Stratford-upon-Avon is a historical town in central-southern Warwickshire (itself in central England), just outside the northern boundary of the Cotswolds.
The town has a great deal to commend it - historical charm, substantial medieval period architecture, riverside setting - and all these would ensure Stratford-upon-Avon that would attract visitors even if it were not for its main 'claim to fame': Stratford is also the birthplace of William Shakespeare - a fact which attracts millions of the Bard's followers from around the globe to explore the town.
Your visit to Stratford-upon-Avon will take in several particular highlights: Shakespeares birthplace and the associated Visitor centre next door; the High Street with a multitude of half-timbered Tudor houses; Shakespeare's school; Halls Croft and the Holy Trinity church; the Gower Memorial and Bancroft Gardens, and Nash's House (Shakespeare's home in later life).
The centre is quite compact and it is easy to explore on foot - the main streets to follow are Bridge Street, High Street (including the 16th century Harvard House, owned by harvard University and open to the public in tribute to John Harvard); Chapel Street, Church Street and Old Town, while Shakespeare's birthplace is on Henley Street at the end of Bridge Street. As well as admiring numerous impressive Tudor buildings (including several pubs) you will also find a wide range of shops (including bookshops and gift shops) and other facilities as you explore, and some picturesque stretches of river to stroll along. (Note: quite a few of the 'Tudor' frontages, such as that of the Shakespeare hotel, are 20th century reproductions rather than authentic tudor half-timbered frontages).
Shakespeare's Birthplace: the highlight of a visit for enthusiasts, the house is open to the public and very simply furnished to retain as much authenticity as possible. Tickets are about £12 each - but how can you visit Stratford-upon-Avon and not visit this house, regardless of cost!?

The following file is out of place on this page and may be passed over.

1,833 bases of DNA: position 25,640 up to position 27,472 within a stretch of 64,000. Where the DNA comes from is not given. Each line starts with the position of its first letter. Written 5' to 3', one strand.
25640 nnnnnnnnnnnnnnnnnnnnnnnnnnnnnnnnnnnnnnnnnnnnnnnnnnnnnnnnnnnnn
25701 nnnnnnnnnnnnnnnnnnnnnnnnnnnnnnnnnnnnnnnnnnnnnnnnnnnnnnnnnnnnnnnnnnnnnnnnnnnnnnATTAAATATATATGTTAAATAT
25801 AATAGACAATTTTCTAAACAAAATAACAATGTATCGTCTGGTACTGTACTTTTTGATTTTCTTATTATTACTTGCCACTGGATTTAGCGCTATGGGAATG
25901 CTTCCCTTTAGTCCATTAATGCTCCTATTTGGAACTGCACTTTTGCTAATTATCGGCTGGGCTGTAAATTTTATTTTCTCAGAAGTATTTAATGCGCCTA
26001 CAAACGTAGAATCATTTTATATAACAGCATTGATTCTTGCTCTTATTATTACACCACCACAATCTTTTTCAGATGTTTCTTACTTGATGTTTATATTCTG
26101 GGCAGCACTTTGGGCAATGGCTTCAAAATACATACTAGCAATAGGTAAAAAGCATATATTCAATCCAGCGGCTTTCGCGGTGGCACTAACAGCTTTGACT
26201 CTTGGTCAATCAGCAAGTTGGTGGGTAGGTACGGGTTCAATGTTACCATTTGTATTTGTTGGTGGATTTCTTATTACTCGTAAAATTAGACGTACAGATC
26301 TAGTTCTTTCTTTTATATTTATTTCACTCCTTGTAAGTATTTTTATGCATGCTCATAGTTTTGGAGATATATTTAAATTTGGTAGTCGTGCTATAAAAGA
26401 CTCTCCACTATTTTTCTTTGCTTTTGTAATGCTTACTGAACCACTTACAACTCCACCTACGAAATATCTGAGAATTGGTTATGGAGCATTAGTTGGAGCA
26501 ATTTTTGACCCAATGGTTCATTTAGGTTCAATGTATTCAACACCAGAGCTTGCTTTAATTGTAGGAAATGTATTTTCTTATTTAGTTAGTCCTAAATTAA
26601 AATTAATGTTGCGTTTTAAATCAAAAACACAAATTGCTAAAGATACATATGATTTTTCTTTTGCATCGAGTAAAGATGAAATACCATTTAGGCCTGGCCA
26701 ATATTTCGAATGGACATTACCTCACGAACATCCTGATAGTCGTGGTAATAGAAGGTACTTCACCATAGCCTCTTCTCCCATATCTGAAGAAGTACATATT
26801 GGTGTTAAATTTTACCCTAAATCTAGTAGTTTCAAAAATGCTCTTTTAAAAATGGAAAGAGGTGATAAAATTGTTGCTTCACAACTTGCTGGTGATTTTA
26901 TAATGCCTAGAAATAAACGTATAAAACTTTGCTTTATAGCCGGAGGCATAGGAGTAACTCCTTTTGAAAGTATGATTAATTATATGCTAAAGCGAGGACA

Nash's House and New Place: Shakespeare's home was in New Place and is no longer standing - next door Nash's House has been refurbished to be as similar as possible to the original house at New Place, while New Place now contains an attractive garden.
Gower Memorial and Bancroft Gardens: this memorial, surrounded by four statues of characters from Shakespeare's plays, is in a pretty garden setting on the banks of the River Avon.
Shakespeare's School: the school building is quite a modest Tudor building on two levels, now part of the local Grammar school - the original classroom is upstairs.
Hall's Croft is named after Dr John Hall, physician married to Shakespeare's daughter. This gives the property owners (the Shakespeare Birthplace Trust) the opportunity to present various medical equipment and methods as used in Tudor times. If nothing else it will help you appreciate modern medicine!
Holy Trinity church: final resting place for Shakespeare and Anne hathaway, who are buried inside the church along with daughter Susanna. you can also see the original church records for Shakespeare's birth and death.
Tudor house in Stratford-upon-Avon / Anne Hathaway's House and garden
If time permits and there is a production when you visit, the Royal Shakespeare company is also based in Stratford-upon-Avon plays are performed at the Royal Memorial Theatre and the Swan Theatre.
Popular non-Shakesperean activities in Stratford-upon-Avon include a visit to the Butterfly Farm and a boat trip along the river.
Near to Stratford-upon-Avon you will also want to visit Anne Hathaway's House in Shottery and Mary Arden's Farm in Wilmcote - the former is a picturesque cottage in a romantic setting, while the latter is a re-enactment of a typical Tudor farm (Mary Arden was Shakespeare's mother)